The Issue’s Never the Problem; It’s the Relationship Nine Key Tenets for Strong Relationships
I am bewildered when people go to great lengths to describe a problem they are having with someone else. See, I’ve learned it’s never really the problem that’s the issue at stake; it’s the relationship. This is true both in life and leadership.
If two staff members come to me with a problem they have with one another, they’ll both get in trouble with me. My foregone conclusion any time there is a problem is: the relationship stinks. So allow me to share my thoughts on how to work on your relationships. I promise, if you repair your relationships, you can resolve your problems.
“It’s the relationship, Stupid.”
Political strategist and pundit, James Carville, can be crass. As a campaign strategist in the 1992 presidential campaign of Bill Clinton vs. George H.W. Bush, he coined the phrase, “It’s the economy, Stupid.” His implication being that many things can be going well for a presidential candidate, but if they are not perceived to be the best person to positively affect the national economy, then nothing else matters. They will lose.
I hate to be as crass as Carville, but I will borrow his phrase today. Many times when I hear someone complaining about a problem they have with someone else, I want to say, “It’s the relationship, Stupid.” The relationship is the only thing that matters when it comes to having problem-free interactions. If the relationship is strained, nothing else matters.
Think about it. People who have close-knit relationships never seem to have significant problems. Why? Because in the context of great relationships, people are transparent, sacrificial, and mutually respectful. They empower one another and intentionally communicate gently, even about sensitive topics. For these people, potential arguments fizzle down to conversations. They are patient with one another. They put their relationship above any issue they may have. They find ways to talk about anything and everything of importance without drama or trauma.
Nine Key Tenets for Strong Relationships
I want to spend my life learning how to improve my relationships with the people I love. Here are nine key tenets I follow for genuinely close, drama-free relationships.
- Live a godly lifestyle. The Bible gives us clear instructions on how to love others. Even more than that, it teaches us how to live. If you adopt a godly lifestyle and spend your life refining and improving it, you are naturally poised to have stronger, healthier relationships with others.
- Spend time together. Spending time with those you love teaches you who they are and what they value. It also gives you opportunity to discover how you work well together. Regularly spending time with someone you love communicates your dedication to the relationship and demonstrates how important you think it is to invest in it.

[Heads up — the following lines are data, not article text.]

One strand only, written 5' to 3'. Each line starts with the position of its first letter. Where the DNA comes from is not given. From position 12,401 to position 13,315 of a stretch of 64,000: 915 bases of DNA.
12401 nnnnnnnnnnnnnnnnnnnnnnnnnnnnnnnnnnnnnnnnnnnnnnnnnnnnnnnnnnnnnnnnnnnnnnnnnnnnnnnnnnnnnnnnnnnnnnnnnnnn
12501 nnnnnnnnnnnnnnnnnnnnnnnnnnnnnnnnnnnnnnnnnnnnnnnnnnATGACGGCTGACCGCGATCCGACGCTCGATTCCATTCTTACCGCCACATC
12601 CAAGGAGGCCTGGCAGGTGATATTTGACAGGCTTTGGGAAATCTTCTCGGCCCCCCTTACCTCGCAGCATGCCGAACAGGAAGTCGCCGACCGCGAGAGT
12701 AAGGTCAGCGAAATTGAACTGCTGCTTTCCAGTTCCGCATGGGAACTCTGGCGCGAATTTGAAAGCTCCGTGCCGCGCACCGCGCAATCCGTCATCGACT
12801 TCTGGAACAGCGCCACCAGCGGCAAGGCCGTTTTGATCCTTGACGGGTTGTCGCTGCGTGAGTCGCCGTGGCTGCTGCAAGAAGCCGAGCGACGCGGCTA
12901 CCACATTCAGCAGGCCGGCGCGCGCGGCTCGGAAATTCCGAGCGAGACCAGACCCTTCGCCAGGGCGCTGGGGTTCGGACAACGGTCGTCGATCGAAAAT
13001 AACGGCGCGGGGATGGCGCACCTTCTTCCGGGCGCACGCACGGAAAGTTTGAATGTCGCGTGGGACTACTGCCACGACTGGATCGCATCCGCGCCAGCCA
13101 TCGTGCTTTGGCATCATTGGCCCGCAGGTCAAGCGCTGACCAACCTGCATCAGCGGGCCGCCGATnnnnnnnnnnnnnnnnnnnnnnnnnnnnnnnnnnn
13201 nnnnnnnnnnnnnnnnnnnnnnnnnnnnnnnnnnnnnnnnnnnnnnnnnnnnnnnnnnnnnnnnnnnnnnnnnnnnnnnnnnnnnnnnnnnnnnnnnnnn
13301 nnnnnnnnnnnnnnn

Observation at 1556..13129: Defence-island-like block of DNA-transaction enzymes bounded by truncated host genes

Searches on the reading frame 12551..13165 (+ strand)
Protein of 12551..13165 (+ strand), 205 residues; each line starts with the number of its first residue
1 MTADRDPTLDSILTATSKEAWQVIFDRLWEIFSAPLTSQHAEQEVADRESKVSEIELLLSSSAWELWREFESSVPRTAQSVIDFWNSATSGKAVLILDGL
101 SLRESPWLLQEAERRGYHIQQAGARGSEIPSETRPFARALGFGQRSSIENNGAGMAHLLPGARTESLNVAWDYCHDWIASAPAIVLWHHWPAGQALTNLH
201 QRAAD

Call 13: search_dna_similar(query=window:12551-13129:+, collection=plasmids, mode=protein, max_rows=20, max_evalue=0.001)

- Know yourself. Make it a lifelong ambition to learn who you are and how you operate. When you understand what triggers strong responses from you for instance, you can also learn to avoid those situations or temper your response when needed. Understand yourself so you know what you need in a relationship and what you have to offer others.
- Understand others. Understand how personalities work with and against each other. I am a big fan of Florence Littauer’s book, Personality Plus, because it not only helps the reader identify and explain their own temperament, but also how to identify and work well with other personality-types.
- Control your emotions and words. Too many relationship are ruined because people don’t have a good handle over their emotions and the venomous words that come out of their mouths. Control your emotions and words if you want to have strong relationships.
- Be transparent. We all have boundaries. We all have walls. Intimate relationships require us to let our guards down. If we desire to be truly close, both people must commit to transparency with one another. Be patient. Transparency is something we earn from someone who trusts us.
- Live in love. Love says, “I care about your wellbeing. I truly care about you as a person, not about what you can give me.” Love is a core value. It means we want what is best for the other person. I want to reach that place with everyone in my circle.
- Offer grace. Grace is powerful when offered to another. It’s like you are telling someone through your actions, “Even when you don’t deserve it, I will give you grace anyway.” Wow, the power of grace. It heals. It invigorates. It awakens the soul. When people practice grace, they are elevated to higher levels of humanity.
- Commit to growth. When both people are committed to intentional growth, the relationship is almost always smooth. Growing people are grounded in humility. They listen. They seek to understand. They talk less. They make themselves better people.
If you have problems with those around you, I encourage you to stop focusing on resolving the problems, but on improving the relationships.
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